December 16, 2003 | Commentary on Middle East
How infinitely appropriate that, in the end, Saddam Hussein was captured, hiding in a rat hole in Northern Iraq.
Rather than being out in the field, commanding the terrorist resistance against the United States, the former Iraqi dictator was cowering, desperately trying to save his own skin. The scene brings to mind Adolf Hitler's demise, who likewise ended his days in a hole in the ground, joined by a few crazed loyalists. While Hitler managed elude capture by killing himself, Saddam was caught by U.S. soldiers of the U.S. 4th infantry division. He surrendered, spitting and cursing -- in French reportedly.
No sooner did we capture him, than the debate began over what to do with the Butcher of Baghdad. Advocates of international tribunals have already called for Saddam to be handed over to the ICC or the international tribunal in The Hague where he might occupy a cell next to the Butcher of the Balkans, Slobodan Milosevic. This must not happen. Milosevic is now in his fourth year in The Hague and is even running for the Serbian parliament from his prison cell in elections. (In fact, his party might even win.)
No, justice had better be left to the Iraqi people. As President Bush said during his press conference on Monday, "The Iraqis need to be very much involved. They were the people that were brutalized by this man. He murdered them. He gassed them. He tortured them. He had rape rooms. . . I have my own views of how he ought to be treated, but I am not an Iraqi citizen. It's going to be up to the Iraqis to make those decisions."
Some people are concerned that Saddam might not get a "fair trial" in Iraq. Actually, that is just what Saddam would get - and the death penalty that would go with it.
Now, pictures of a human being falling apart often evoke pity rather than wrath. On Saturday, Saddam looked pathetic with his graying, tangled beard and hair and look of sheer defeat. Having his mouth inspected by a U.S. Army dentist before television cameras was particularly undignified. Indeed, evil, as remarked by Jewish historian Hannah Arendt about the trial of Adolf Eichmann in Jerusalem, can seem "banal." But that does not make it any less evil.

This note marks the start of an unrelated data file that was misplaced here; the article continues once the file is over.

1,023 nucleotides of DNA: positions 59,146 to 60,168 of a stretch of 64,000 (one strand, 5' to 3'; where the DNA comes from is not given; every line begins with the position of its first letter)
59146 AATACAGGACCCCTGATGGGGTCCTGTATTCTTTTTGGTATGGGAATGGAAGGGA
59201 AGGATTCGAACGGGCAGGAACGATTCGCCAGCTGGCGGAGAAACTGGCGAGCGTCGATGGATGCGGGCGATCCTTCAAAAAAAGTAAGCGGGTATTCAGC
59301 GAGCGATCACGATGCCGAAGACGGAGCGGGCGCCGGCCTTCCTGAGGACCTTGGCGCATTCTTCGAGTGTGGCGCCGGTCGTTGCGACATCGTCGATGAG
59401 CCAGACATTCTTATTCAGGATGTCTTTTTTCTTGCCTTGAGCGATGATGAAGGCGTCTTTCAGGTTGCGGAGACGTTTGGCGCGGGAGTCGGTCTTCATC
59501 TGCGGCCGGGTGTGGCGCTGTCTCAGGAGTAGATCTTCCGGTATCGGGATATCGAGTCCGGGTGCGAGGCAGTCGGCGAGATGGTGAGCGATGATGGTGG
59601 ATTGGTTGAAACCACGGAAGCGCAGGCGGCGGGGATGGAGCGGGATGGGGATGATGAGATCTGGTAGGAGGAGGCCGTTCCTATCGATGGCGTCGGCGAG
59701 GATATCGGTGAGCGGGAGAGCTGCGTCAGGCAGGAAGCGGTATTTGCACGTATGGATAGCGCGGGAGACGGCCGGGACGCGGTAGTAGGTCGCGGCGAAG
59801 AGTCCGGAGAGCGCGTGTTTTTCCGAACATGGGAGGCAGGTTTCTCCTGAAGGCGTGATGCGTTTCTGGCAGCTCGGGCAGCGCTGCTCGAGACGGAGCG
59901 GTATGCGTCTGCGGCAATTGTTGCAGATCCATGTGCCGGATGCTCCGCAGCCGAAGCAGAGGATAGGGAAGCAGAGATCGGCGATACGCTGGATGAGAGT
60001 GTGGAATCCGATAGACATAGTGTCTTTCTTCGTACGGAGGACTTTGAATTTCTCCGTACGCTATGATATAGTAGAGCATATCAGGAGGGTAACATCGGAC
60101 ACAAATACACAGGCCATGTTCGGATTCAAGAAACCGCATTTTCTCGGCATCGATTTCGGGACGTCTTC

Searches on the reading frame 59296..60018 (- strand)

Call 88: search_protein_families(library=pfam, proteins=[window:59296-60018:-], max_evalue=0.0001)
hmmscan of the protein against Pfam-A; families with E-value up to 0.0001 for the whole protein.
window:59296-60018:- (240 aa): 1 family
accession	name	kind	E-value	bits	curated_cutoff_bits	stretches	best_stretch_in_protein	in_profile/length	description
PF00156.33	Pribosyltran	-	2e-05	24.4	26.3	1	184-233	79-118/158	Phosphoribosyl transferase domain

So, for justice to happen, what must be kept before the
international public is the horrendous harm Saddam inflicted on his
own people - and on thousands upon thousands of others in the
Middle East, on Kurds on Shiites, on Iranians, Kuwaities, and
Israelis. Some of this story is part and parcel of the much-debated
record of Iraq's Weapons of Mass Destruction. In fact, we may still
find connection with the September 11 terrorists.
Who can forget the tape of the scenes of Saddam's cold-blooded consolidation of power within the Ba'ath Party on July 22, 1979? At a meeting of the Ba'ath Party senior leadership, names of "traitors" were read aloud and the accused taken out and shot. Saddam even cried a crocodile tear for each of them - and of course filmed the entire proceedings for future use.
In 1980, Saddam, as newly appointed president of Iraq, invaded Iran aiming for its vast oil fields. During the war, which cost a million lives, Saddam deployed chemical weapons, bought from Germany and delivered with French and Russian weapons, against Iranian troops - and against his own Kurdish population, of whom 5,000 were gassed.
Ruling a country of 23 million on the basis of the 1.5 million members of the Ba'ath Party, Saddam needed extensive intelligence networks and sheer terror to keep his population under control. Iraqis believed that some 2 - 4 million served as informants. Everyone in Iraq had to live with the assumption that they were surrounded by security agents, informants, and surveillance devices.
John Sweeney, a veteran correspondent for the BBC, once said that "being in Iraq is like creeping around inside someone else's migraine. The fear is so omnipotent you could almost eat it. No one talks."
Until Saddam himself was caught, that fear persisted and
understandably made many Iraqis afraid of cooperating with the
Americans and other allies in Iraq. Though terrorist attacks are
continuing by anti-American forces, the terror has now lifted from
Iraq. "The Fall of Saddam is Complete and the Sun has Returned to
Shine on Iraq," said the headline in the leading independent Iraqi
daily, Al-Zaman, summing up the mood of jubilation. Now, let
justice be done.
Helle Dale is Deputy Director of The Kathryn and Shelby Cullom Davis Institute for International Studies at The Heritage Foundation.
First appeared in The Washington Times